Hasan Minhaj Eyed For ‘Daily Show’ Host (EXCLUSIVE)

Comedian Hasan Minhaj has been eyed as a leading candidate for the open host role at Comedy Central’s “Daily Show,” according to three people familiar with the matter, suggesting that a months-long bake-off for the job among a phalanx of top comics is reaching its final stages.

Minhaj is not guaranteed to win the position, these people caution, and a deal is not believed to have been finalized. Still, his name has emerged as a likely successor to Trevor Noah, who left the job in a surprise maneuver late last year.

Minhaj, who worked on “Daily” as one of its team of faux “correspondents” between 2014 and 2018, and went on to serve as the host of a weekly program for Netflix called “Patriot Act,” said recently that he’d be open to the gig. “I’m definitely open to the conversation. It’s also a family conversation now. It’s a very different conversation then when I first got hired at the show when I was 29 My life is in a very different place. And so that’s a bigger life/family convo. It changes a lot of things,” he told Variety’s Awards Circuit Podcast in May. “It’s an all encompassing, all consuming thing. And other people have to live with the consequences of what I say. And I just want to make sure everybody, if that were to ever come to fruition, ‘hey, are we all on board with this?’

A spokeswoman for “Daily Show” declined to comment, and WME, the agency that represents Minhaj, declined to make executives available to discuss the matter. A publicist for Minhaj did not respond immediately to an email and a voice mail seeking more information.

Minhaj is one of a small army of celebrities who have raised their hand to be considered. After Noah departed, Comedy Central filled the show with temporary hosts such as Minhaj, Sarah Silverman, Leslie Jones, Kal Penn and Al Franken. A chunk of the show’s current group of correspondents, which include Roy Wood and Desi Lydic, have also had a turn behind the desk. While late-night competitors such as NBC’s “Tonight Show Starring Jimmy Fallon” and CBS’ “Late Show With Stephen Colbert” have stayed on the air in repeats during the current Hollywood writers’ strike, Comedy Central has not been airing any episodes of “Daily Show,” preferring to fill its grid with repeats of “South Park” and “The Office,” among other comedy series.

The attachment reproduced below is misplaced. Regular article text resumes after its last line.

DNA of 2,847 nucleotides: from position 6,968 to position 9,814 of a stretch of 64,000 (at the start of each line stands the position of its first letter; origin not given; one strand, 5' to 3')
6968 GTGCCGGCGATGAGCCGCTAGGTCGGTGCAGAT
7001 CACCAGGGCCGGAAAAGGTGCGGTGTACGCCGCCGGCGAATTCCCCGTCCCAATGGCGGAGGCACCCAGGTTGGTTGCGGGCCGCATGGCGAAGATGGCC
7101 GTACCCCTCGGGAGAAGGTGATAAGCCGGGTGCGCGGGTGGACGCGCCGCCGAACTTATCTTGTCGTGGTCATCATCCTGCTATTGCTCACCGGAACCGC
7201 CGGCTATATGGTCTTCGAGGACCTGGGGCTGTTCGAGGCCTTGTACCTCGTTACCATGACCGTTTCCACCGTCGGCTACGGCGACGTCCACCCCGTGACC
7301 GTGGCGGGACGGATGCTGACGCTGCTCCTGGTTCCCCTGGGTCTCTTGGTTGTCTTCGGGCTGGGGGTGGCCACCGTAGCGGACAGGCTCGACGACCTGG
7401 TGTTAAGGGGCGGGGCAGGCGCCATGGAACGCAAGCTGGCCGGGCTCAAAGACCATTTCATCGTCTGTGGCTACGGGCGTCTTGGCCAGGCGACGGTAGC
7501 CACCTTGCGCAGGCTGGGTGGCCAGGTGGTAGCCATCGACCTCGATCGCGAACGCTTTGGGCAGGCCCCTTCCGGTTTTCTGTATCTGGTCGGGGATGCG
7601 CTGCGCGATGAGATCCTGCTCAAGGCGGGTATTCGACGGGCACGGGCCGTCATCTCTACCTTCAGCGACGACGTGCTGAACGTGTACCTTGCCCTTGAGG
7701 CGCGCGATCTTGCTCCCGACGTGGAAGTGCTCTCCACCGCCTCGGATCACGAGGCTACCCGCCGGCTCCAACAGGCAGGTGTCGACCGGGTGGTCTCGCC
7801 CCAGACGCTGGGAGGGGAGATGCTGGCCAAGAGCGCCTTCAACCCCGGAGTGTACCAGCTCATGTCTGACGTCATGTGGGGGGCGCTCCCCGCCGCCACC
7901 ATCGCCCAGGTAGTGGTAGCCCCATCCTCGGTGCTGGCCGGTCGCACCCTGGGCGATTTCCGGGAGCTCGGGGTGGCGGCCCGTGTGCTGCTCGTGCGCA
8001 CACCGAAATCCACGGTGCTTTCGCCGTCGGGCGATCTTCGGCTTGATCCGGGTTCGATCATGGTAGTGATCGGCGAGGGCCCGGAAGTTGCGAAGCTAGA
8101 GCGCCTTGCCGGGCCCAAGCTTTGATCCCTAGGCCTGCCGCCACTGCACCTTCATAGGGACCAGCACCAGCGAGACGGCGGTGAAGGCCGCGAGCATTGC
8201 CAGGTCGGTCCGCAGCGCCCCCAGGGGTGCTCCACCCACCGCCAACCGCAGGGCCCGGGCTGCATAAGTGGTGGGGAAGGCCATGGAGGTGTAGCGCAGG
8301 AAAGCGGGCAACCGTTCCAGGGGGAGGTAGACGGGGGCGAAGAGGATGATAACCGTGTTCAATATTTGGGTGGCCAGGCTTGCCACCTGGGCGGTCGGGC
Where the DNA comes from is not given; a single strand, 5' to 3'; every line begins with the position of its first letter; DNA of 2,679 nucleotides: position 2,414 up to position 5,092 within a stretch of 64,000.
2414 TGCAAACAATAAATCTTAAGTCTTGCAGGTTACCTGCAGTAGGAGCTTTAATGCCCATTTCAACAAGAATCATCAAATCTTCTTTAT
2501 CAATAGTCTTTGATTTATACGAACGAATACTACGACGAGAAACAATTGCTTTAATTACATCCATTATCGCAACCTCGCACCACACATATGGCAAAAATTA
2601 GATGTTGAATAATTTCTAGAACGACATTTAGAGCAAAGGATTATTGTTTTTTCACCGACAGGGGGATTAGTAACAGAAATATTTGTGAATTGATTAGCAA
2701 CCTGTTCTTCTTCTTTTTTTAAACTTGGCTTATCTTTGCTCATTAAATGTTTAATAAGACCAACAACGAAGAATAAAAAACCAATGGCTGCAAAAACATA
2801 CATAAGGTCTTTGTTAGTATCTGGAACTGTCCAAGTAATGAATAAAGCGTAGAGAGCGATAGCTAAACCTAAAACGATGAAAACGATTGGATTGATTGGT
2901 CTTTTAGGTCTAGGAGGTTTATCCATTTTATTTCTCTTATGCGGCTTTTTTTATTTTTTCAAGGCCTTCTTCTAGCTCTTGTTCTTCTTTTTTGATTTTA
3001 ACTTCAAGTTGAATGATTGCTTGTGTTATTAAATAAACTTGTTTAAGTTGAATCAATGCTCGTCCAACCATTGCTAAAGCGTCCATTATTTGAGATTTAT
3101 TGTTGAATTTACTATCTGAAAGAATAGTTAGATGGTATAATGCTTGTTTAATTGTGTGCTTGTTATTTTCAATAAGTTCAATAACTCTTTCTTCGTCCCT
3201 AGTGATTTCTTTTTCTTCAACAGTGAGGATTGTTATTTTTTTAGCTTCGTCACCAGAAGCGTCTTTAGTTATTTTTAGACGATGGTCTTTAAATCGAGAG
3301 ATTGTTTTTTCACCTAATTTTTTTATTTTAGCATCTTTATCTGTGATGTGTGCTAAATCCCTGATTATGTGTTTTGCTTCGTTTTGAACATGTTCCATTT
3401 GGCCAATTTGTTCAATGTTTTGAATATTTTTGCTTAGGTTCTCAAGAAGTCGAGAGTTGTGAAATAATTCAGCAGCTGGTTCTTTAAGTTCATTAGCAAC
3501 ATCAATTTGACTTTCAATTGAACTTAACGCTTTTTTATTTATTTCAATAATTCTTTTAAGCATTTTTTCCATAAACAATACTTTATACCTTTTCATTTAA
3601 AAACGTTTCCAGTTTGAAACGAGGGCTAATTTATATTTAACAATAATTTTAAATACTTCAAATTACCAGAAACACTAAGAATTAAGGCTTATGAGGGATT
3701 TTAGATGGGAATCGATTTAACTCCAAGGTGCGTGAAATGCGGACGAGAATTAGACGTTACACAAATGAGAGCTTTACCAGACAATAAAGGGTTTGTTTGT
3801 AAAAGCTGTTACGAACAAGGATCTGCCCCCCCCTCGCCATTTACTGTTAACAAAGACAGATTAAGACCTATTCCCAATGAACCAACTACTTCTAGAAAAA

Like its late-night rivals, “Daily Show” faces headwinds. The young viewers who once flocked to David Letterman and Jon Stewart have begun to move elsewhere after TV’s late local news, and often view late-night bits and skits via social media — a behavior that is harder for the TV networks to monetize.

Comedy Central had hoped to come to a decision about a new “Daily” host as soon as May, in time to talk to advertisers during the industry’s annual “upfront” marketplace, when TV networks try to sell the bulk of their commercial time for their next cycle of programming. Some executives involved with the show wanted to continue testing new talent, buoyed by the fact that shows featuring guest hosts earned a ratings uptick. “I think there are a lot of people who want the job,” Jen Flanz, executive producer of “Daily” told Variety earlier this year. “I would like to see a lot of people do it before we make any kind of decision.”

But the writers strike may have delayed those plans. Indeed, CBS had hoped to launch a new show at 12:30 a.m. this fall to replace the departing James Corden. The strike has altered that timetable as well, according to people familiar with the matter.

TV’s late-night programs continue to generate discussion and the threads of popular culture. But the longer shows like NBC’s “Saturday Night Live” and ABC’s “Jimmy Kimmel Live” remain dark, the more risk there is of viewers in the era of streaming video making permanent changes to their consumption habits. In 2018, seven late night programs — NBC’s “Tonight” and “Late Night,” CBS’ “Late Show” and “Late Late Show,” ABC’s “Jimmy Kimmel Live,” Comedy Central’s “Daily Show” and NBC’s “Saturday Night Live” — drew more than $698 million in advertising in 2018, according to Vivvix, a tracker of ad spending. By 2022, that total came to $412.7 million — a drop of approximately 41% over five years.

Some of the hosts seem eager to get back to their wee-hours antics. Jimmy Fallon has been spotted on social media making segments about cooking, for example. NBC’s listings for repeats of its “Late Night with Seth Meyers” often include a nod to the writers behind segments of each rebroadcast.

Naming a new host for “Daily Show” would no doubt raise new interest in the program ahead of any post-strike return.

Michael Schneider contributed to this report

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